But Sharif, speaking via phone from Libya, said he supported the program and blamed political divisions for its failure. “There is no country without an army,” he said. Sharif also said such an army would require broad participation from across Libya. Many Libyan Islamists feared that Zeidan’s initiative would exclude them.
Several U.S. officials said Zeidan was unable to build support from legislators and skeptics within his own government, leading to a dispute among the prime minister’s office, the Defense Ministry and the army chief of staff over who had legal authority to oversee the program.
It took U.S. officials time to realize how Zeidan’s proposal papered over such political differences, and how his increasingly precarious position affected seemingly routine tasks such as making Libya’s first payment for the program.
From the start, the Obama administration insisted that Libya, which was getting its oil industry back on its feet, pay for the training. But executing a large contract like the one the GPF required proved difficult in Libya, where decision-making had been concentrated at the top for decades and officials were struggling to adjust to the new system. For months, U.S. officials waited for a first installment for the $600 million program.
“Zeidan would say, ‘Oh no, we’re going to pay for it — the check’s in the mail,’ ” the former State Department official said. “But we didn’t get the check.”
Only in 2014 was Libya able to make an initial payment of several hundred thousand dollars to compensate the United States, not for training but for planning costs.
Zeidan’s position grew more tenuous as time went by. In October 2013, militiamen briefly abducted him from a hotel in Tripoli. After that, he lived under militia protection. In March 2014, when the rebel takeover of an oil tanker laid bare the limits of government power, the legislature voted to oust him. He was replaced by Abdullah al-Thinni, the defense minister and someone Zeidan once tried to fire.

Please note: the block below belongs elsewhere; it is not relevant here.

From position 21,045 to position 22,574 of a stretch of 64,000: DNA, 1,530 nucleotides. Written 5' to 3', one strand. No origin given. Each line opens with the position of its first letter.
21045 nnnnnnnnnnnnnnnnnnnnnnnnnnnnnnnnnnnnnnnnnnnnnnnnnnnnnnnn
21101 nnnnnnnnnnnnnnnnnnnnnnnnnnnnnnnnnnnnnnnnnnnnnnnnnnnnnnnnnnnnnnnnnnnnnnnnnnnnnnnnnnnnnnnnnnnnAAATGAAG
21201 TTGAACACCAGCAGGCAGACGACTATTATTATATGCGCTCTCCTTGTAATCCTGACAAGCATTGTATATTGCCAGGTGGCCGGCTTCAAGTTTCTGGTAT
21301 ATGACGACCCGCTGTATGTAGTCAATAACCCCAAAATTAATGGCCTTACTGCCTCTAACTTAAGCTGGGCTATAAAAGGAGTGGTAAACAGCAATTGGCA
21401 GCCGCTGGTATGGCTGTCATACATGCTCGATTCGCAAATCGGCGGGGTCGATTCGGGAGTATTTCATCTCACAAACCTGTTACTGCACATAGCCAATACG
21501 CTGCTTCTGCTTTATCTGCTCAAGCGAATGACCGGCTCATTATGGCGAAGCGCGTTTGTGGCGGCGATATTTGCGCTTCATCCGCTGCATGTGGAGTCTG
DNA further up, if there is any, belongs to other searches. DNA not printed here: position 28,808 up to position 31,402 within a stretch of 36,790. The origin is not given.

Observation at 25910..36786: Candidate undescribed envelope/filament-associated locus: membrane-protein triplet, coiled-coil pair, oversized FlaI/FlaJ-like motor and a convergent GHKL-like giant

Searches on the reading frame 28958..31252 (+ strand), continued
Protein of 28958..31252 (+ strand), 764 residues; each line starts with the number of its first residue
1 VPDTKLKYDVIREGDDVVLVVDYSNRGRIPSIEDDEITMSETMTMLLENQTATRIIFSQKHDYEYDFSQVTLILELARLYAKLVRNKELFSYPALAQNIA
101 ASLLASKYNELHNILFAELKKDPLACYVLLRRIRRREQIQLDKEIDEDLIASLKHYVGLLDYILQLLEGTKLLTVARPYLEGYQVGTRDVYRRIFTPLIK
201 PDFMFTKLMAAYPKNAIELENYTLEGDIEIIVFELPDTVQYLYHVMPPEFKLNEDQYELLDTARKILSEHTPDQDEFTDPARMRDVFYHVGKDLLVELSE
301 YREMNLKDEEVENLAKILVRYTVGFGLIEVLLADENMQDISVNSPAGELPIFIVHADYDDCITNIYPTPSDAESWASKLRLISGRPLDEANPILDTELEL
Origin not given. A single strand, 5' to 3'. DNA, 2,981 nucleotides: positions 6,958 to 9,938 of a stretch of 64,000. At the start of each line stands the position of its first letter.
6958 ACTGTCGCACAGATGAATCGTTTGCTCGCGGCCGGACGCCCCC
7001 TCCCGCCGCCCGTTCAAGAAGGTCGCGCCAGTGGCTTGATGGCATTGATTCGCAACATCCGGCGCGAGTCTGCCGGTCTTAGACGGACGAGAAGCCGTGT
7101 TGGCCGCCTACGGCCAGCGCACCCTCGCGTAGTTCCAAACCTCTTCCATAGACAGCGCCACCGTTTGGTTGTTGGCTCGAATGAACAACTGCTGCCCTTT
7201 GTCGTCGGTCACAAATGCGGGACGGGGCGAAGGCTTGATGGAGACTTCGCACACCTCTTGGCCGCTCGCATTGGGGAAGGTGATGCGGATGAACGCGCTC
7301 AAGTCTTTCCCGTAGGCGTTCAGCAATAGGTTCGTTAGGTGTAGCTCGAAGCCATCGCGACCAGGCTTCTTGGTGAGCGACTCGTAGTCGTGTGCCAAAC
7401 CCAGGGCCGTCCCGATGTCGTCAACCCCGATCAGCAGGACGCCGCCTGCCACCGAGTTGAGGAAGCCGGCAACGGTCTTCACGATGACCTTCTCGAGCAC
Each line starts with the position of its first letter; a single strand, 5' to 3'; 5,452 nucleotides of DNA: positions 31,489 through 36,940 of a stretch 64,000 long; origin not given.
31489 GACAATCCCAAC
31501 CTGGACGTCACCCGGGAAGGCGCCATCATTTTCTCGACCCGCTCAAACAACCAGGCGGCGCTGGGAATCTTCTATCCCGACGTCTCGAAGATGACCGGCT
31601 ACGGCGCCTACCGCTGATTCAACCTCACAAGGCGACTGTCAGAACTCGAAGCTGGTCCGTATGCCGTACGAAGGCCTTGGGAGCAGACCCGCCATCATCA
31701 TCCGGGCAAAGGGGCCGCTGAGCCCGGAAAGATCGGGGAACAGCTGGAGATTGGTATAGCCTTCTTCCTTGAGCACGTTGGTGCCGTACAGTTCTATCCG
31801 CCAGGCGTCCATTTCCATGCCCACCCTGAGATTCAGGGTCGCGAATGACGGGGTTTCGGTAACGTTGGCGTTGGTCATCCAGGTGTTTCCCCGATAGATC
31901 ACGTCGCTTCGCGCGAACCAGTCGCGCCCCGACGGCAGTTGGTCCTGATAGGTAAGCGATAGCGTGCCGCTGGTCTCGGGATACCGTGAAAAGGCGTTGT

“In retrospect, it’s clear the reason Zeidan was unable to sign documents for months was because, on one hand, he had people trying to stop [the creation of a national army], and second, he probably was not in command of the funding,” another senior U.S. official said.
That same month, a four-
person Africom team was on the ground in Tripoli, meeting with Libyan officials and working to set up a system for gathering and vetting enough recruits to begin training that summer. But according to multiple U.S. officials, the plans that Africom put forward were so elaborate that they seemed certain to ensure the program never got off the ground.
Although the British, Turkish and Italian governments had sent small teams to do screening work required to send troops overseas, Africom envisioned a much larger military footprint to get the program going, a major task given security requirements for putting any U.S. personnel in Libya.
“They turned a training program into a massive program that required all kinds of infrastructure, all kinds of security, all kind of bodies,” the first senior U.S. official said. “They were selling us a Cadillac when what we needed was a Ford.”